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Demographic Doom? Germany, Italy, Korea, & Japan Face Workforce Collapse By 2050

Demographic Doom? Germany, Italy, Korea, & Japan Face Workforce Collapse By 2050

Forget the trade war, debt, deflation, automation, and artificial intelligence: one of the most significant threats to the global economy and the future of the world as we know it is demographics.

A new OECD report, published by International Business Times, said Korea, Japan, Germany, and Italy could see their working-age populations decline to dangerously low levels by 2050.

The report took each OECD country’s population between the ages of 20 and 64 in the year 2000 as a base and was able to project the 2050 population. What they discovered was the working class population by 2050 would be 80% of its base year in Korea and Italy. In Japan, the workforce population would be much worse, approximately 60% of its original size.

For the OECD as a whole, there are about 34 countries from around the world, the size of the working age population is expected to increase by 111% of its original size by 2050. Much of the growth will be driven by stable birth rates and growing populations, like Australia and Turkey.

The OECD noted that Japan’s working-age population has been in collapse for nearly three decades. Korea’s working-age population was expanding until just recently but is expected to begin contracting this year.

For countries experiencing a decline in the working-age population, there will be widespread consequences across all aspects of the global economy: as households shrink, so does discretionary spending, and ultimately will impact living space. In developed markets, large cities will see increased pressure on real estate and rent prices for apartments.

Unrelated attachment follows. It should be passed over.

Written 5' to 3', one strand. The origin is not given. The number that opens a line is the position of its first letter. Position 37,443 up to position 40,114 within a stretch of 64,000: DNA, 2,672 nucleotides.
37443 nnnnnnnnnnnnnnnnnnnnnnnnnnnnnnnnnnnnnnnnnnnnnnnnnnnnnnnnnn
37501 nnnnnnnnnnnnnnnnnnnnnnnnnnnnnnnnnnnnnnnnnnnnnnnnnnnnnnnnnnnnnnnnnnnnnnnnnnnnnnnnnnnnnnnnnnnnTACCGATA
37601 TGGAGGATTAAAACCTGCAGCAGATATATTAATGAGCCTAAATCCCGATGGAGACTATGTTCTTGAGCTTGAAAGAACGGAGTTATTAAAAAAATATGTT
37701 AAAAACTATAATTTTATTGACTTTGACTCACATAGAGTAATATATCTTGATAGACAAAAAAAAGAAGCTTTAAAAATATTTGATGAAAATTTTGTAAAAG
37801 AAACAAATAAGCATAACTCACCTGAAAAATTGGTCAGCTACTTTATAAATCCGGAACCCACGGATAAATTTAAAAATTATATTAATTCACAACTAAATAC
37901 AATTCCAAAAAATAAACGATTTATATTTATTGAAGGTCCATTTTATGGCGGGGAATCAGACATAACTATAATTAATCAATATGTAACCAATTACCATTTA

In a separate report, we showed how countries around the world are set to experience a decline in the number of children per household in the 2000 – 2030 period. More specifically, looking from 2015 out to 2030, Euromonitor expects developed markets to have a ~20% decline in the number of children per household and developing markets a ~15% decline.

 …click on the above link to read the rest of the article…

Japan’s Demographic Time Bomb Keeps Ticking

When I warn about the fiscal and economic consequences of America’s poorly designed entitlement programs (as well as the impact of demographic changes), I regularly suggest that the United States is on a path to become Greece.

Because of Greece’s horrible economy, this link has obvious rhetorical appeal.

But there’s another nation that may be a more accurate “role model” of America’s future. This other country, like the United States, is big, relatively rich, and has its own currency.

For these and other reasons, in an article for The Hill, I suggest that Japan is the nation that may offer the most relevant warning signs. I explain first that Japan shows the failure of Keynesian economics.

…ever since a property bubble burst in the late 1980s, Japan’s economy has been in the doldrums, and its politicians deserve much of the blame. They’ve engaged in repeated binges of so-called Keynesian stimulus. But running up the national credit card hasn’t worked any better in Japan than it did for President Barack Obama. Instead of economic rejuvenation, Japan is now saddled with record levels of debt.

In other words, Japan already is a basket case and may be the next Greece. And all this foolish policy has been cheered on by the IMF.

I then highlight how Japan shows why a value-added tax is a huge mistake.

Japan’s politicians also decided to impose a value-added tax (VAT) on the nation. As so often happens when a VAT gets adopted, it turns into a money machine, as legislators start ratcheting the rate higher and higher. That happened in Europe back in the 1960s and 1970s, and it’s happening in Japan today.

And regular readers know my paranoid fear of the VAT taking hold in the United States.

But here’s the main lesson in the column.

The combination of demographic changes and redistribution programs is a recipe for fiscal crisis.

…click on the above link to read the rest of the article…

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